More particularly, for areas of usefulness in which it is desirable to obtain cotton fleeces having a certain firmness, such as babies diapers, sanitary towels, certain surgical tampons, or even round wads for removing make-up which have recently appeared on the market, it has been regarded as important to modify the standard method described above, by performing the boiling and bleaching operations not on the cotton in flocks but on an unbleached fleece which already has a certain cohesion; this process has the advantage that it can be carried out in the autoclave in which the operations of boiling and bleaching the "coils" wound on a cylinder are carried out. When the cotton leaves the autoclave it is only necessary to unroll the fleece, squeeze it and dry it in a manner known per se before "stirring", cutting up and so on. In accordance with these processes, which have been described more particularly in French Pat. Nos. 1 478 515 and 2 081 133, for the manufacture of the fleece before it is wound on to the cylinders, the flocks of unbleached cotton are taken to perforated cylinders on which they deposit themselves fairly uniformly to form a loose fleece that has practically no cohesion, this fleece is taken to a wetting bath consisting of warm water (50° to 60°) to which a wetting agent has been added to densify the fleece and prepare it for the subsequent boiling and bleaching operation, so as to obtain a more compact fleece having a certain firmness because of physical cohesion, and then, when the fleece leaves the wetting bath, this fleece is dried between calendering rollers and is wound on a cylinder which is then introduced into the autoclave in order to be subjected, in the autoclave, to the boiling and bleaching operations.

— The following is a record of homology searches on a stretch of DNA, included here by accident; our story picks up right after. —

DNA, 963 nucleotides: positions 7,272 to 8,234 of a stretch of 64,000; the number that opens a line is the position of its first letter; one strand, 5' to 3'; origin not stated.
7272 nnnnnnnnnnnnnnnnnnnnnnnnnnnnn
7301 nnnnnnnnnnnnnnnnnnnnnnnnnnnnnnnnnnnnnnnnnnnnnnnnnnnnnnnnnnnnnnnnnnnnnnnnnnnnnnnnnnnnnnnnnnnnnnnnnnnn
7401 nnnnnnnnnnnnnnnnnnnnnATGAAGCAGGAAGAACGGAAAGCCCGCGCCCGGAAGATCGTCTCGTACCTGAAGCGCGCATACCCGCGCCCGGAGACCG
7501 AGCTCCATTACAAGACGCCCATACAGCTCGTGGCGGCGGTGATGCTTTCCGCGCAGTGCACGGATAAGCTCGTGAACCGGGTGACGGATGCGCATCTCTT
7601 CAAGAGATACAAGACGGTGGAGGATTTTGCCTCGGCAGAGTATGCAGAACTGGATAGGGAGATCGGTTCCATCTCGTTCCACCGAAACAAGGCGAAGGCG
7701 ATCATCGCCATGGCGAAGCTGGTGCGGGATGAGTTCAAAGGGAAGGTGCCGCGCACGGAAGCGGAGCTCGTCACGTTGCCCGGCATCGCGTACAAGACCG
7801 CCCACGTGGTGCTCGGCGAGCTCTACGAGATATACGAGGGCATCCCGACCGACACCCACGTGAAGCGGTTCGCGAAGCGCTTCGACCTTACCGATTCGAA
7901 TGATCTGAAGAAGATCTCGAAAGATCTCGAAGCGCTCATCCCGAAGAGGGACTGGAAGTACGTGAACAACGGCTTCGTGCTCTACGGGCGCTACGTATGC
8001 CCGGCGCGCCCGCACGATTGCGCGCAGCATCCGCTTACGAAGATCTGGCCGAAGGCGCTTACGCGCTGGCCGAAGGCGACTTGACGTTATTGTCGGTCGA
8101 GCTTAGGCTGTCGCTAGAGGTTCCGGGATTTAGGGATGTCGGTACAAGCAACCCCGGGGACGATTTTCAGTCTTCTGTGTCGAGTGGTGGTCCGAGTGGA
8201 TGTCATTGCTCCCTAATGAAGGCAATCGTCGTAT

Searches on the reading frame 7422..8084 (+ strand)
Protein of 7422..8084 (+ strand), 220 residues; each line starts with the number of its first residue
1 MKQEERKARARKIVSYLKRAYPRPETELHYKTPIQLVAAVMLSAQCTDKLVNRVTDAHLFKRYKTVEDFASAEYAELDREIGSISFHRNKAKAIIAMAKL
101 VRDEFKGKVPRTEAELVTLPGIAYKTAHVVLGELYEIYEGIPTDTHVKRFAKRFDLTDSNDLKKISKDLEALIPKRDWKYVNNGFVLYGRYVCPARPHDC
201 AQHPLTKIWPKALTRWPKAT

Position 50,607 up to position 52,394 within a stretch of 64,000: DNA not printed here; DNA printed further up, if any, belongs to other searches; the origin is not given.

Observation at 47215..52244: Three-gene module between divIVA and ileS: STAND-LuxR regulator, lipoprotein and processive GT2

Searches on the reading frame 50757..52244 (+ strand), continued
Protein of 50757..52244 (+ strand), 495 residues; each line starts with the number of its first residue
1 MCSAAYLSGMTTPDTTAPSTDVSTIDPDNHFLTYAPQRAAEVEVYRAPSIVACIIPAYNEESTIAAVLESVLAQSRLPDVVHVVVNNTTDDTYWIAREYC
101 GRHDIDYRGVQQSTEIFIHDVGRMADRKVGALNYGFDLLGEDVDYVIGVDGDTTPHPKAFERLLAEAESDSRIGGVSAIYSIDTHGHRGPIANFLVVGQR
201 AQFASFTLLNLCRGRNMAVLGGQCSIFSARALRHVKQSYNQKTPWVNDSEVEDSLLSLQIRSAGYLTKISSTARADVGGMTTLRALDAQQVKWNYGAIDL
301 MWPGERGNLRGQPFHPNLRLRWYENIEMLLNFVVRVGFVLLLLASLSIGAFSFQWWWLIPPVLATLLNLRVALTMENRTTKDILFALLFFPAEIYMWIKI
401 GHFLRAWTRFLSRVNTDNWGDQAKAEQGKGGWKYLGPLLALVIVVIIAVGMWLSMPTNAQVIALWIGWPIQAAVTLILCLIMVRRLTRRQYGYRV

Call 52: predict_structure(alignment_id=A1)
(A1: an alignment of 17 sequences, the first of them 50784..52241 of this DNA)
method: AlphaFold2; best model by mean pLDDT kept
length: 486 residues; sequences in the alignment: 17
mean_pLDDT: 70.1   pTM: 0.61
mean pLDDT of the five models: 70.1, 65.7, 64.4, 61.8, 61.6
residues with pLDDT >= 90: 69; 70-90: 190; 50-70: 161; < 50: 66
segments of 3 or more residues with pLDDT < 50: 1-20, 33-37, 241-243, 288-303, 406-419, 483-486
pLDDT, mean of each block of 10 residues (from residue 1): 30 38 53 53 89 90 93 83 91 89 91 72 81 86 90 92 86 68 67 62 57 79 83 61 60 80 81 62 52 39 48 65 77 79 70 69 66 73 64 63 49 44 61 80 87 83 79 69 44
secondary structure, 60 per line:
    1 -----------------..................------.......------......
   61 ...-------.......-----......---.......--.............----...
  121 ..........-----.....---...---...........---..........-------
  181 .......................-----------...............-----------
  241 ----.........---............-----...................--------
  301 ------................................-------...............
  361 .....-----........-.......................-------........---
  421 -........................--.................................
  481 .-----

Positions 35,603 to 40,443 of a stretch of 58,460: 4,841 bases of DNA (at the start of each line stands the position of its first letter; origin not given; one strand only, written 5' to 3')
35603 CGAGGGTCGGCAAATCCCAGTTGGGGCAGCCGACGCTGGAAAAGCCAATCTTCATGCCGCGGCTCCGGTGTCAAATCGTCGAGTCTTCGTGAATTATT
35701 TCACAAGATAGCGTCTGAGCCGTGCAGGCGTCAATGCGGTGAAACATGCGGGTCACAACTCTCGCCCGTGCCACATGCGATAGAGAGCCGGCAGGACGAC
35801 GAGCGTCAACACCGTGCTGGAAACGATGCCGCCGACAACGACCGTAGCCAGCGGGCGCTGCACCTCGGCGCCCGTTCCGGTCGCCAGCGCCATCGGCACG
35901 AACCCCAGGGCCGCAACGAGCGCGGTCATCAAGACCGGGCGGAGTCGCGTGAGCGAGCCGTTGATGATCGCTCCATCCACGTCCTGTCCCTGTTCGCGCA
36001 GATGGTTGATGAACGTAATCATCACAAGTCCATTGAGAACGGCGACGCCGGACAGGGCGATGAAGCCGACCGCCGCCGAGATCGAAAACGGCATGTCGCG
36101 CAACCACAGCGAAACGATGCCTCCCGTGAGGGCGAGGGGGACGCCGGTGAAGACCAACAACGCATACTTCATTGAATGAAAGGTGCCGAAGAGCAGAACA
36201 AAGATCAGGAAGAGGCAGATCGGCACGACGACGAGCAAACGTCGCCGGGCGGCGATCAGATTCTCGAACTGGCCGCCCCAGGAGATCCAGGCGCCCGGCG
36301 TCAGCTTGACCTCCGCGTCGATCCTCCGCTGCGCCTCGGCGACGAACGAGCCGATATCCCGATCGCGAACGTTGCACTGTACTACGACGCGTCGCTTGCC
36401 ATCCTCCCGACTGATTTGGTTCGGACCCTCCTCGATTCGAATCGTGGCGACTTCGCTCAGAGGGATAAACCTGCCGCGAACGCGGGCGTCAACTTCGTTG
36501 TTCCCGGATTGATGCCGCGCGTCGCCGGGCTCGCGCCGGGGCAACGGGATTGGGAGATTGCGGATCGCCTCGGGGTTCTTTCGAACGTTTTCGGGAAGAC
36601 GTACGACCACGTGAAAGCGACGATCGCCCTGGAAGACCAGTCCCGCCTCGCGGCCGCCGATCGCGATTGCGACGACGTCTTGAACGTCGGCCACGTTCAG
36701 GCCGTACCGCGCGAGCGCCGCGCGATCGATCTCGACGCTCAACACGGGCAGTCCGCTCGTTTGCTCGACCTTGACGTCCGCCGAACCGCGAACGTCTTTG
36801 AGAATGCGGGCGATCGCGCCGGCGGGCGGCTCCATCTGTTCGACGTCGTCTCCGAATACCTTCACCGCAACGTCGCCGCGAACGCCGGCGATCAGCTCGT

On passing into the wetting bath the cotton fleece originally fluffy, is made compact; it could be observed that the fleece lost more than 9/10 of its thickness. This compactness is associated with the aquisition of a certain adhesion in consequence of attachment of the fibres to one another resulting from the fact that the cotton fibres have a tendency to curl and enttangle with one another as a result of their contact with the warm water. These physical connections of the fibres to one another proceed still further during the operations of boiling and bleaching in the autoclave when the cotton is being treated in a basic medium at a temperature of 125° C.